In 1958, Batista tried to stop the guerrilla uprising with a massive offensive. Yet the guerrillas held their ground and launched a counterattack, managing to take control from Batista on 1 January 1959.

One week later, Castro arrived victorious in Havana to take over as Cuba’s prime minister. Meanwhile, revolutionary tribunals tried and executed members of the old regime for war crimes.

6. In 1960, Castro nationalised all US-owned businesses based in Cuba

Castro believed a country classed as socialist if its means of production were controlled by the state. The businesses he nationalised included oil refineries, factories and casinos (all high grossing industries). He did not offer compensation to the US owners.

This prompted the United States to end diplomatic relations and impose a trade embargo on Cuba, which continues today and is the longest trade embargo in history.

7. Castro publicly declared himself a Marxist-Leninist in late 1961

Fidel Castro meets Soviet cosmonaut Yuri Gagarin, the first man in space, June 1961.

Image Credit: Commons / Public Domain

At the time, Cuba allied more closely and depended more heavily on economic and military support from the USSR. Increasingly threatened by Castro’s alliance with the Soviets, Cuban exiles trained and funded by the CIA landed near the ‘Bay of Pigs’ in April 1961, hoping to overthrow Castro. Their plans ended in disaster, however, and those not killed were captured.

Castro freed them in 1962 in exchange for $52 million worth of medical supplies and baby food.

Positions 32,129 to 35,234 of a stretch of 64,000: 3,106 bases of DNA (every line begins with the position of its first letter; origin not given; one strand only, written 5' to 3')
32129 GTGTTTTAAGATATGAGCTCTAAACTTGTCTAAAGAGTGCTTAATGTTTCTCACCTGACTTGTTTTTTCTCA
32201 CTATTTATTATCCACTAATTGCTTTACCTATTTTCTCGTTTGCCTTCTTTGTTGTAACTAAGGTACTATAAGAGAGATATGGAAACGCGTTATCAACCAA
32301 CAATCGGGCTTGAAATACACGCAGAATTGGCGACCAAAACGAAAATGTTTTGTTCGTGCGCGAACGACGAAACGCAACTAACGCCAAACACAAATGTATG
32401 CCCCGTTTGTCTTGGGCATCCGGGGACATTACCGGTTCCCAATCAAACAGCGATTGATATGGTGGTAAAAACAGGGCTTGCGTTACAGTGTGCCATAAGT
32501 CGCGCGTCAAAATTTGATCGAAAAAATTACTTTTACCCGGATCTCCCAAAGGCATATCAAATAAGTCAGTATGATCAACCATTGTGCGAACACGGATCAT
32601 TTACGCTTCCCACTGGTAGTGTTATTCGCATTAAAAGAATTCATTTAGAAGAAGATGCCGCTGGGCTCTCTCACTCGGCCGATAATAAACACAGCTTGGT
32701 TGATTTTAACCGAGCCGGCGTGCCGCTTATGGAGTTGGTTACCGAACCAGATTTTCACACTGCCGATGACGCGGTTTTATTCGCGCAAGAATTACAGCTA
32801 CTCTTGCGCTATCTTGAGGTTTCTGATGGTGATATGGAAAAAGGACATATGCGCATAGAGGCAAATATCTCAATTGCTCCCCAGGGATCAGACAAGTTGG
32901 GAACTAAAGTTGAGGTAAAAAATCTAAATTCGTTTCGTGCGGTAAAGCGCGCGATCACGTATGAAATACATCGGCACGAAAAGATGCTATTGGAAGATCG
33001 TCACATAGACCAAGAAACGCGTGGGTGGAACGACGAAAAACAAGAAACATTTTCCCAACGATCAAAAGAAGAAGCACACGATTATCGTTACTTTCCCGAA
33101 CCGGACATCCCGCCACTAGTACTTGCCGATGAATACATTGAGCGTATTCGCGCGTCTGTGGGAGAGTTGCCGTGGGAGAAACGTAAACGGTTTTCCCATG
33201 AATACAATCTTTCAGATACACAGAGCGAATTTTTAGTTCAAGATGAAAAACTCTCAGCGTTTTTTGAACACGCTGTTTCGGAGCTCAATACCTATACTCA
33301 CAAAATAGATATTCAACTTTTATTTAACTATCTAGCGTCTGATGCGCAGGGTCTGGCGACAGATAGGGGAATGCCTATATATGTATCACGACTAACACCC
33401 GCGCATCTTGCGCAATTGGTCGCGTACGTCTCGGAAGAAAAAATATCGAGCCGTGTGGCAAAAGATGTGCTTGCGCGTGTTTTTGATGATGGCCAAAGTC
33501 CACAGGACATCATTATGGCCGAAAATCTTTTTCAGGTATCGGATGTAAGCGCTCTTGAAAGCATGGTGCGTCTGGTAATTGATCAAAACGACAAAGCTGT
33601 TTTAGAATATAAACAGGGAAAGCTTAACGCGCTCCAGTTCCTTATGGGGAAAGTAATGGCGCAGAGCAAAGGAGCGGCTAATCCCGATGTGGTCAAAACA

8. Cuba was radically transformed under Castro

From the moment he took control of Cuba, Castro implemented policies that abolished legal discrimination, brought electricity to the countryside, provided for full employment and advanced education and health care by building new schools and medical facilities. He also limited the amount of land one person could own.

However, Castro also closed publications that opposed his regime, jailed political opponents and did not hold regular elections.

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9. Castro ruled Cuba for 47 years

As the father of the Cuban Revolution, Fidel Castro was leader of the small Caribbean island from 1959 to 2008. During this time, the US saw 10 presidents: Dwight Eisenhower, John F. Kennedy, Lyndon B. Johnson, Richard Nixon, Gerald Ford, Jimmy Carter, Ronald Reagan, George H.W. Bush, Bill Clinton and George W. Bush.

Officially, Castro held the title of premier until 1976 before a long term as president of the Council of State and the Council of Ministers.

10. Fidel Castro died on 25 November 2016, aged 90

His death was announced on Cuba’s state television and was confirmed by his brother Raúl. Castro had resigned in 2008 after undergoing serious intestinal surgery, handing control to Raúl, who became the first secretary of the Communist Party of Cuba (the country’s most senior political position).

Castro’s ashes were buried at Santa Ifigenia Cemetery in Santiago, Cuba.

Peta Stamper